Of all the franchises on which to base a turn-based tactical video game, any of the various tabletop miniature games produced by the notoriously meticulous Games Workshop would be a natural choice. The Warhammer series is its most famous, but in addition to the popular sci-fi spinoff Warhammer 40,000, the company also created a less well-known but still well-loved game called Mordheim.
Mordheim (itself a spinoff of the original Warhammer) is a small-scale squad-based tabletop game, making it a particularly appropriate pairing for the sort of XCOM-like fare that has been so popular of late. In fact, with only a few exceptions, the Mordheim video game mimics the tabletop experience almost to a tee. For many fans of the long-since discontinued miniature game this is a desirable feature but the biggest draw is the setting.
Mordheim is a unique mix of fantasy elements such as dark magic, cultists, gothic architecture, and (of course) rat men. The game takes place during a sort of dark age ravaged by hedonism and greed which is subsequently thrown into chaos after a meteor crashes into the titular city and spreads destruction and magical powers bestowed by mysterious fragments of the meteor called wyrdstones.
“… with only a few exceptions, the Mordheim video game mimics the tabletop experience almost to a tee.”
Gameplay centers around defeating an opposing squad and collecting or controlling various resources and other important features of the game map. Each character has a certain set of actions they can perform, which are governed by a pool of action points (split into offensive and defensive abilities). As one side whittles down their enemies the losing team must periodically resist the urge to flee, which means that defeating an opposing squad does not always necessitate defeating every single one of its members. Individual skirmishes are tied together through a fairly loose “campaign” which essentially boils down to completing lots of missions and gathering lots of wyrdstones.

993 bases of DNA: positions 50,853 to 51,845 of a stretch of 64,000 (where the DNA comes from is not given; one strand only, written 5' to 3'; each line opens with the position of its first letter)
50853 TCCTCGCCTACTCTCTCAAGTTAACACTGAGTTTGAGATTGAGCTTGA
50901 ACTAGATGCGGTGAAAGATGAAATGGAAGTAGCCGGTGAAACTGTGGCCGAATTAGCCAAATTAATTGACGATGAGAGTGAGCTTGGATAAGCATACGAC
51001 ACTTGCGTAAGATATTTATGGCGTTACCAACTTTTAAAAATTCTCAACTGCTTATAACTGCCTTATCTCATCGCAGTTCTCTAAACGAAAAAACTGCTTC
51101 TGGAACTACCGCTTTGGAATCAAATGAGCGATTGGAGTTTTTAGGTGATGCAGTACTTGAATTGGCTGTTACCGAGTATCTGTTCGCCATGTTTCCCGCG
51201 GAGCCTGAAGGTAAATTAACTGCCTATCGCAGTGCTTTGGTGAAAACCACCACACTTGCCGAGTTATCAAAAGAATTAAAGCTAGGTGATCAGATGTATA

The game is quite complex, and it can be a little overwhelming at first. There are tons of statistics and abilities and numbers in general. There are numerous tutorials, though, and the difficulty of the actual encounters is not too stiff in the early stages so with enough patience it starts to flow pretty easily. One of the most disorienting features is the camera’s perspective during a skirmish. As you move through the initiative order, controlling each of your characters in turn, the camera moves to a behind-the-head, nearly first-person perspective. Combined with the often homogenous scenery this means that it is a little hard to figure out where exactly a given character is located or where the enemies are currently lurking. Luckily there is a map which shows all of your characters and the last known locations of the enemies, but the switch between characters still takes a little getting used to. It’s a somewhat strange design decision given the game’s lineage as a miniature game where you stand god-like over a table of figures. A more tactical perspective would have provided a stronger connection to the game’s history as well as a welcome clarity of perspective. In the end it’s only an annoyance.
Mordheim manages to create a turn-based experience that is not quite like the now seemingly industry-standard XCOM but which finds its own way to tweak the genre. Aside from the jarring nearly-first-person perspective the game really does feel like a tabletop miniature game, complete with randomization and ability checks. And at the same time this is probably the most natural way to design such a game. Tabletop miniature games are essentially the original “turn-based” combat games. Making a digital version of one of the lesser known entries in the genre is completely logical.
*** PC code provided by the publisher ***
- Turn based is an awesome way to replicate a miniature game
- Mordheim is a unique and cool setting
- Faithful to the franchise
- First person perspective is weird
- Steep learning curve
- A little repetitive